A Red Bank man has self-published a book of photos taken around town that’s now available for purchase at the Red Bank Visitor Center.
Allan Bass’ collection, titled ‘Red Bank Living,’ features shots taken from the spring of 2018 through December, 2019.
It’s being sold for $15 at the Red Bank visitor center, located at 140 Broad Street. (Photos by Allan Bass.)
By JOHN T. WARD
Red Bank library staff and patrons held a sendoff party last week for the retirement of director Elizabeth McDermott, seen above speaking with public utilities director Cliff Keen.
Monmouth County Freeholder John Curley, a former Red Bank councilman, presented McDermott with a county proclamation recognizing her for, among other accomplishments, leading the library through the most turbulent period in its 81-year history.
By JOHN T. WARD
Elizabeth McDermott, who guided the Red Bank Public Library through perhaps the most turbulent chapter of its 81-year history, will retire at the end of June.
An ex-software industry consultant who changed careers well into adulthood, McDermott announced her retirement in the spring issue of the library’s newsletter, out this week.
Award-winning British poet Caroline Smith (at far right in photo) made Red Bank Regional a special stop on her book tour for “The Immigration Handbook.” She was invited to the school by RBR alumnus Rik van Hemmen (at left), and joined for the occasion by students Bella Scheider (Union Beech), Jack Davis (Little Silver), and Tamia Waddy (Red Bank).
Press release from Red Bank Regional High School
At its September 27 board meeting, the Award-winning British Poet Caroline Smith came to the United States recently on a tour to promote her latest work The Immigration Handbook — and along the way, she did a dear friend a favor and came to talk to his alma mater, Red Bank Regional High School.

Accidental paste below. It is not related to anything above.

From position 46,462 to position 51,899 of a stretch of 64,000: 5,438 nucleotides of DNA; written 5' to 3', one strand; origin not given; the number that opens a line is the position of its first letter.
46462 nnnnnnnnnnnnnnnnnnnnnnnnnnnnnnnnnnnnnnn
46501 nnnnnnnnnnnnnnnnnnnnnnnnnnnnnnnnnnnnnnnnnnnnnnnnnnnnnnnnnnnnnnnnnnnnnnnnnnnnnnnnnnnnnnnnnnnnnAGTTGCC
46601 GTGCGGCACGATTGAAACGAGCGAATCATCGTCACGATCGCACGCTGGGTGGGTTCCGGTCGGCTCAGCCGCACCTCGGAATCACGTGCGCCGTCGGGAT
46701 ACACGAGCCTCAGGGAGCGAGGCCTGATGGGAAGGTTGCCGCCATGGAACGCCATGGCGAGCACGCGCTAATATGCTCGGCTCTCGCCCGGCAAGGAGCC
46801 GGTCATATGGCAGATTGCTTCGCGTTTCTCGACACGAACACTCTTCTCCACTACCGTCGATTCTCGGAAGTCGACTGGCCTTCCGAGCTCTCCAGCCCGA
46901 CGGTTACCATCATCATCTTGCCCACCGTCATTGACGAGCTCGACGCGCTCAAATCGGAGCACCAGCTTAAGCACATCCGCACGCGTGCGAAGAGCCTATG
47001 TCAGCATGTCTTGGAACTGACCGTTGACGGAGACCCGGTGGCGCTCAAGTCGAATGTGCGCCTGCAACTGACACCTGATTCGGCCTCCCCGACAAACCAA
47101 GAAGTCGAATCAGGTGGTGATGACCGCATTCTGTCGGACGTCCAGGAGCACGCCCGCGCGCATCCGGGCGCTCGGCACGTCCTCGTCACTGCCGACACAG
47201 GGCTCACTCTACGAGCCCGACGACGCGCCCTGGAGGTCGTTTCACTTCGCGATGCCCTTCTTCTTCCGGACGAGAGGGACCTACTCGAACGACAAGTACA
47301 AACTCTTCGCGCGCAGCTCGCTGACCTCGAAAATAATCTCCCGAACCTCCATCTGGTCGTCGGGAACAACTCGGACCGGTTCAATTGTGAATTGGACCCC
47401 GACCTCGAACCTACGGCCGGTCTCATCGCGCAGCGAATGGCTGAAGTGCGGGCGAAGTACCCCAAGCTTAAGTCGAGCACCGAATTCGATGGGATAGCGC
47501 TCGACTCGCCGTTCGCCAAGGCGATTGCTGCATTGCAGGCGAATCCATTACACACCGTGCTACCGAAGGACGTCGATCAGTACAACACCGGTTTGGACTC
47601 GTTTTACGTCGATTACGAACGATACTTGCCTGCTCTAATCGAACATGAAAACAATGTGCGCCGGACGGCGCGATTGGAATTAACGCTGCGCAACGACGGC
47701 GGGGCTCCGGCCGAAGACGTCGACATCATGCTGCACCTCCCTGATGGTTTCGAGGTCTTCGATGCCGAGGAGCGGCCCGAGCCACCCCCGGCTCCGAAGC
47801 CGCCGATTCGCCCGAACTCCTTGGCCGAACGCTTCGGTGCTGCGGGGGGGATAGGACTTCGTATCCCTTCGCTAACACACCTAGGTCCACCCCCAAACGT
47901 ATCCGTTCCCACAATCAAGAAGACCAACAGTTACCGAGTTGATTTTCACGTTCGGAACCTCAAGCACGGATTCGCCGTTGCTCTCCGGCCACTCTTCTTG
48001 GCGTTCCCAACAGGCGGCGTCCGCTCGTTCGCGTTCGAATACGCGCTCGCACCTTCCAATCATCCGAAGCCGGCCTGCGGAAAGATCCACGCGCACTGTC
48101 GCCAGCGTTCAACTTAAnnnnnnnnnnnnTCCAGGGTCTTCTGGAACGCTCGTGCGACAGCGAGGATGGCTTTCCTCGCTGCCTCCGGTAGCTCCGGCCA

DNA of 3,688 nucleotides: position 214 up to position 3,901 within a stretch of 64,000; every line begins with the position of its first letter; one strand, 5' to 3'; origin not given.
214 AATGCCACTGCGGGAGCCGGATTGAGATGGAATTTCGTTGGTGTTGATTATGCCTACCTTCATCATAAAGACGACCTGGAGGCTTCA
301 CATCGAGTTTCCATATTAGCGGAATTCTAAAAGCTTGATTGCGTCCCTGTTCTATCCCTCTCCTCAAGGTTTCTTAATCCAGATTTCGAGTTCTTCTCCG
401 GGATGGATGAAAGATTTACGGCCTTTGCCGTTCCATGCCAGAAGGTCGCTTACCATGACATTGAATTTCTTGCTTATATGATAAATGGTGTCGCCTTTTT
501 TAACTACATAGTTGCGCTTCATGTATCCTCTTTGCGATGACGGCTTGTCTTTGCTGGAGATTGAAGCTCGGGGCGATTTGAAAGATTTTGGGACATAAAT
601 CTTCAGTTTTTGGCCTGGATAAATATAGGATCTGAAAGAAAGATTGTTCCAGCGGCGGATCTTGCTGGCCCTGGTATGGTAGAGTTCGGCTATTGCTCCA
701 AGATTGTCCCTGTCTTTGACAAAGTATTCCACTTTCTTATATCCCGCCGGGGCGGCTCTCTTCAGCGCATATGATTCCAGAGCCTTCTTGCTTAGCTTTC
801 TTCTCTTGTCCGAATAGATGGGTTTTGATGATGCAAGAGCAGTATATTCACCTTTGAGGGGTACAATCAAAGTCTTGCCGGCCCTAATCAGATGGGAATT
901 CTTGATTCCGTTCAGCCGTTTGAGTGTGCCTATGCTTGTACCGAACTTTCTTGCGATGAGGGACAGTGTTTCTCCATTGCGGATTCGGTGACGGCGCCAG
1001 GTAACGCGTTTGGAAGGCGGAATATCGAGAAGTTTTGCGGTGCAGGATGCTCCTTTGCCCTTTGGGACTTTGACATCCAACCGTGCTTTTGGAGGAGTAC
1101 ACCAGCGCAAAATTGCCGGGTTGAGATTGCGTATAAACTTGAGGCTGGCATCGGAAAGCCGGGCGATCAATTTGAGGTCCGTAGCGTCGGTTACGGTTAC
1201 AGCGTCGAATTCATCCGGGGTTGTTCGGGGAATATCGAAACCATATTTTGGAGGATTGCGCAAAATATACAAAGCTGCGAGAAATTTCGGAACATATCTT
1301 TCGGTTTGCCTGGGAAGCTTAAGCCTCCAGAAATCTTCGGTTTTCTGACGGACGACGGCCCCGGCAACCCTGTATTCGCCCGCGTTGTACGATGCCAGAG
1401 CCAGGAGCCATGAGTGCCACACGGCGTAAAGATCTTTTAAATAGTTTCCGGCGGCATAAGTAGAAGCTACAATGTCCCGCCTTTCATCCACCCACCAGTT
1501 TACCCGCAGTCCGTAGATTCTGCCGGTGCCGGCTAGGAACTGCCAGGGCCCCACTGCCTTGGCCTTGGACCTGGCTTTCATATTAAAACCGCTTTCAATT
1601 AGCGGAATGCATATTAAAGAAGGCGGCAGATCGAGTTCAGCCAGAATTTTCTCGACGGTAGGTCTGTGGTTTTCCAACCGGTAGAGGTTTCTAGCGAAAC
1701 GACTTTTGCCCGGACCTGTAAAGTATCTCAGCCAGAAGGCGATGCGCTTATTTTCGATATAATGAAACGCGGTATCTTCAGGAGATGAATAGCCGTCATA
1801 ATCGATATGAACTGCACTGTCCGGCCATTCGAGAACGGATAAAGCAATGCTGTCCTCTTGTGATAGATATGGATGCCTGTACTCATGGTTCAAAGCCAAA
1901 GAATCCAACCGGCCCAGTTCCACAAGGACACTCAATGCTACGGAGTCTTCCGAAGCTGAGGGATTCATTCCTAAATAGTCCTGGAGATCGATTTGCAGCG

RBR alumnus Rik van Hemmen told the assembled students, which included Creative Writing, International Baccalaureate and English AP classes as well as English Language Learners, of his own experiences coming to this school and country as an immigrant back in the 1970s. Read More
Colleagues in creativity plan to honor the late artist Terry McCue, above, with a bench that overlooks the Navesink River from the Red Bank Public Library, below. (Photos by John T. Ward. Click to enlarge)
To honor of one of their own, the members of a long-standing monthly art class at the Red Bank Public Library plan to install a bench on the institution’s grounds overlooking the Navesink River.
First, they’re selling their own work to fund it.
The swimsuits and summer gear may have already been supplanted on store shelves by back-to-school items and other mellow-harshing signifiers of autumn’s advance, but at River Road Books in Fair Haven, the season of the “summer read” remains very much in effect, with more than enough sun-dappled and seabreeze-kissed titles to fuel a thousand oceanfront excursions.
The last bastion of independently owned bookstores on the Greater Red Bank Green continues its decade-plus history of guest-author appearances when best-selling novelist Patti Callahan Henry drops by Wednesday evening with something of an affirmation that summer, and its literary contents, remain alive and well.